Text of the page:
I started as a rock n roll guitarist who loves the Blues. I have always been fascinated by great songwriters who explore new insights into the human condition. I find as I get older, I search for truth in words and music and seek to match musical landscapes and melodies with emotion and personal philosophy. I like to tell stories. I feed off nature.

Which meetings have been the most important experiences? What was the best advice anyone ever gave you?

Any time I meet musicians or artists who seek to dig deeper into what makes us tick, or how to better convey an aesthetic, I am inspired to continue the journey.

"Through my lifelong love of Blues and studying of African-American culture, I grew to understand some of the implications of racism and class structures in North America. Through Folk and Blues festivals, I have gained insight into social and political constructs from around the world and met many progressive thinkers." (Photo: Rick Fines in his solar power cabin, North Kawartha woods, Canada)

How started the thought of Solar Power cabin? What touched you teaching the Blues In The Schools programs?

My cabin has solar power because there is no hydroelectricity for miles, and I chose to install the solar array instead of spending the money to record in a studio.

I love working with children in Blues In The Schools programs. I like to pay back to the blues by sharing the story of the blues and how such a powerful music can come from human celebration of life and a commitment to overcome the most trying circumstances. I like telling children that they can create music. Not all kids hear this at home.

Are there any memories from gigs, jams, open acts and studio (or cabin) sessions which you’d like to share with us?

Festival stages -especially workshops in the style of Canadian folk festival workshops, where musicians are put together for the first time- are places where once-in-a-lifetime experiences happen. Many are the times when I have just met someone and then we are deep into a song for the first time, the only time. Off the top of my head, I recall meeting the trio Fruit, from Australia, as we sat down to play a workshop. Next thing there were ethereal sounds of complex vocal harmonies a bow on a viola, all swirling around a song I had just written. We had such fun that we got together when the festival day was done and played music around a campfire until the sun came up.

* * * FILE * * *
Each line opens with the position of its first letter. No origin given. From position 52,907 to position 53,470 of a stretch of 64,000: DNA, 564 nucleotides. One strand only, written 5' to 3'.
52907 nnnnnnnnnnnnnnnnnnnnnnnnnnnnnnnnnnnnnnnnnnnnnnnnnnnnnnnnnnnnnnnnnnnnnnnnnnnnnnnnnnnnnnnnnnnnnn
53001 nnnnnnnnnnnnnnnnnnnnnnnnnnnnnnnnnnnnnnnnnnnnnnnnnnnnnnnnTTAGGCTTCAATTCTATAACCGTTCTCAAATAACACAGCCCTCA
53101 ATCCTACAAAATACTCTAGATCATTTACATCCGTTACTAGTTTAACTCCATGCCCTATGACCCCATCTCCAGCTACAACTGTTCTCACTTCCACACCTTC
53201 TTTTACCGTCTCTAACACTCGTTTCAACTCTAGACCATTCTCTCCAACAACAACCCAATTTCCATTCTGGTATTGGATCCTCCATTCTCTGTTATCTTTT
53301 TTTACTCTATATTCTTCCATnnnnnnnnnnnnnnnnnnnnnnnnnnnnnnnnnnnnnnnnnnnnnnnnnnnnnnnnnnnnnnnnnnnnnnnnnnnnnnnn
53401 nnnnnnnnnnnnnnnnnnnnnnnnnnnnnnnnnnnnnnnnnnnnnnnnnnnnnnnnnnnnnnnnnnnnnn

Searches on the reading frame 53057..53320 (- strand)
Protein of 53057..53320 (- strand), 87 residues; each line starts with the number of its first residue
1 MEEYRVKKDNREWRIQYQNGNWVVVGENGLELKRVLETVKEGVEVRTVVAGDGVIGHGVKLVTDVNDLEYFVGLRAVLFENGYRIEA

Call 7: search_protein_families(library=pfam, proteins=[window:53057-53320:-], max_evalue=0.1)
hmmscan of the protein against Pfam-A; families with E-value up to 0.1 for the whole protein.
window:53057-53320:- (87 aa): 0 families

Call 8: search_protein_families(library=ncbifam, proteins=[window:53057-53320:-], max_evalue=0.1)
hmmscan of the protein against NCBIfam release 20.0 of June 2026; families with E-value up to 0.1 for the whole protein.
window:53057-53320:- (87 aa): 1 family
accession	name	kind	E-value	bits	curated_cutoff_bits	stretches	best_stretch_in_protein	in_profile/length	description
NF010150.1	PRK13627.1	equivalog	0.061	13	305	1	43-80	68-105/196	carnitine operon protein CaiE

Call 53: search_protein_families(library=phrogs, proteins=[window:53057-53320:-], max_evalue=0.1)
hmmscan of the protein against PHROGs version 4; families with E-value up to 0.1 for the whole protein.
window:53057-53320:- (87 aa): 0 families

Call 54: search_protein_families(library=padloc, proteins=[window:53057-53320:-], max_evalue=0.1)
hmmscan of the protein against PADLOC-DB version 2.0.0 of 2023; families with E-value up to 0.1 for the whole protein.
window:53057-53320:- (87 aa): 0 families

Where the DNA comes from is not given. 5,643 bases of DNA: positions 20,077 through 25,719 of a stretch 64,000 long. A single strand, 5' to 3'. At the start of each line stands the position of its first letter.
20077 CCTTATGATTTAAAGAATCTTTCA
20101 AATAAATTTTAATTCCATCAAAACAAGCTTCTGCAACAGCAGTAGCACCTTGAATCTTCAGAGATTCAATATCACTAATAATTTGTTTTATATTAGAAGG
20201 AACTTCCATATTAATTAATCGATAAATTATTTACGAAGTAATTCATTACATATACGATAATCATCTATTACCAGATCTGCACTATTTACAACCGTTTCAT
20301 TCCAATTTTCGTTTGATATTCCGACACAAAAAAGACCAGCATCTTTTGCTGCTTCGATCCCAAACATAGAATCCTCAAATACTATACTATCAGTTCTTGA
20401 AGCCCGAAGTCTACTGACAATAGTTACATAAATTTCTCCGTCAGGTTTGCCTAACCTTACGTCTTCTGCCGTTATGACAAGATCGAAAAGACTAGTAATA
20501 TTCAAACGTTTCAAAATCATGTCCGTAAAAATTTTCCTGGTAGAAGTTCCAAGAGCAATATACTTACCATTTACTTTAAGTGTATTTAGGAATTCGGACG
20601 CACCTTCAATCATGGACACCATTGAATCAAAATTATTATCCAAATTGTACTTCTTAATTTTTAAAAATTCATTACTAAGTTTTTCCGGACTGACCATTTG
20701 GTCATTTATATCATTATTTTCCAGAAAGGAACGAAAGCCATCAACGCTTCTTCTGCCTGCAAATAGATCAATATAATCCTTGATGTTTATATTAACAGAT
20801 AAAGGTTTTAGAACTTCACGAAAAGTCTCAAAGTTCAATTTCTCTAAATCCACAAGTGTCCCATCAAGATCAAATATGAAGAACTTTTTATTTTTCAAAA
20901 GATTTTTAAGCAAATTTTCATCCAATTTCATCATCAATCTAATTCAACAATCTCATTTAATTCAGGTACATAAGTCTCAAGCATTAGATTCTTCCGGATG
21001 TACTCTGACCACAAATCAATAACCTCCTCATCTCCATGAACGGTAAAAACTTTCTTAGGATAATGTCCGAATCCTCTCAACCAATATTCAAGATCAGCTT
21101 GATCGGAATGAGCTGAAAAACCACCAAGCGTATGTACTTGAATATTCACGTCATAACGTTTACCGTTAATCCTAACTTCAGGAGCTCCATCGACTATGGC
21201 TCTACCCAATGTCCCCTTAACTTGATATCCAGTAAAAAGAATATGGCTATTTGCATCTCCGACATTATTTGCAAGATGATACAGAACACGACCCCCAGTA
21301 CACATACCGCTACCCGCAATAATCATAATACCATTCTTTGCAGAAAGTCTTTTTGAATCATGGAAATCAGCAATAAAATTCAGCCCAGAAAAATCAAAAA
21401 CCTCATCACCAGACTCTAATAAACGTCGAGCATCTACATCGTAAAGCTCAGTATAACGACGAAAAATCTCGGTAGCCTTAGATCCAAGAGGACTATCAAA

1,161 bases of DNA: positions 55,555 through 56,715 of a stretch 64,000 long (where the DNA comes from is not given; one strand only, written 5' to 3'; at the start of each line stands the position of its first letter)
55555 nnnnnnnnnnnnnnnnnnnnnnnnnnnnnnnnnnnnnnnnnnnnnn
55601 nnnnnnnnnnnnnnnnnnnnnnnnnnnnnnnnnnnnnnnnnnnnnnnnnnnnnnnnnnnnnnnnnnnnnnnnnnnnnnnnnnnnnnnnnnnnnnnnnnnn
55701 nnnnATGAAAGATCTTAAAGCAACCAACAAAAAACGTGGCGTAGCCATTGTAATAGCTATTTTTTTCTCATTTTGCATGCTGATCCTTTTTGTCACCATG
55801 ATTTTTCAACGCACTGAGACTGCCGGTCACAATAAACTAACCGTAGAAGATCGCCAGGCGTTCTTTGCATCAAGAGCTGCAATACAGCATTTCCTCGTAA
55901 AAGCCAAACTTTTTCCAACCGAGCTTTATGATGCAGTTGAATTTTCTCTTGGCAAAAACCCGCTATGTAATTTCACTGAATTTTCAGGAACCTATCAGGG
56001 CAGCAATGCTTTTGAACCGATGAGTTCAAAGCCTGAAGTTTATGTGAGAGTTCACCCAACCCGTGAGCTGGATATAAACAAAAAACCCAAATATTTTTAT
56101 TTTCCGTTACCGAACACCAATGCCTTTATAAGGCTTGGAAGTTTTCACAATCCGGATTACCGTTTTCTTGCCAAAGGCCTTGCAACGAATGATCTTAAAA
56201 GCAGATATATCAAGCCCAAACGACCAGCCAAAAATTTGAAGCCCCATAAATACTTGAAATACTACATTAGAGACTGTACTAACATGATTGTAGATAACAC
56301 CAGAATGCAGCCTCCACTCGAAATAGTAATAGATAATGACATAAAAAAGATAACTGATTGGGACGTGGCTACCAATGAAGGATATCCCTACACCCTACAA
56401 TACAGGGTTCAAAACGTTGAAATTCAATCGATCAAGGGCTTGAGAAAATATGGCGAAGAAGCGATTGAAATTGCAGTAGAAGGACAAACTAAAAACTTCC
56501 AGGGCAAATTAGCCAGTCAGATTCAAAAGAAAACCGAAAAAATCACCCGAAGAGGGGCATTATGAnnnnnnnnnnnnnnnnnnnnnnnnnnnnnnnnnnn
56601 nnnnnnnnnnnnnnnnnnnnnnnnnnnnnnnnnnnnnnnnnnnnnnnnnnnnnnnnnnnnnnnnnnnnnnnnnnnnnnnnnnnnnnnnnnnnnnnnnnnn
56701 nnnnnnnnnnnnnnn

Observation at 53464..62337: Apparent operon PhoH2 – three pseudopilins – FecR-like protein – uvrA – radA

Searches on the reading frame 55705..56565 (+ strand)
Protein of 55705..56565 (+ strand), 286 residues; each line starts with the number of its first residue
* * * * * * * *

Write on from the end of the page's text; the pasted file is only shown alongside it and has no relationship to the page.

What do you miss most nowadays from the music of the past? What are your hopes and fears for the future of?

The world needs more clarinet and more swing.

"I like to reflect on my values and my feelings. Music gives this to me. If I can play a small part in anyone else doing the same, I'm grateful."

(Rick Fines / Photo by Ernie Basciano)

What are some of the most important lessons you have learned from your experience in the music paths?

The more you express yourself, the better you know yourself. Knowing who you are and what you like and don't like sets you on your path.

What is the impact of music on the socio-cultural implications? How do you want it to affect people?

I like to reflect on my values and my feelings. Music gives this to me. If I can play a small part in anyone else doing the same, I'm grateful.

Let’s take a trip with a time machine, so where and why would you really want to go for a whole day?

I'd like to have a day to play songs and talk with Mississippi John Hurt.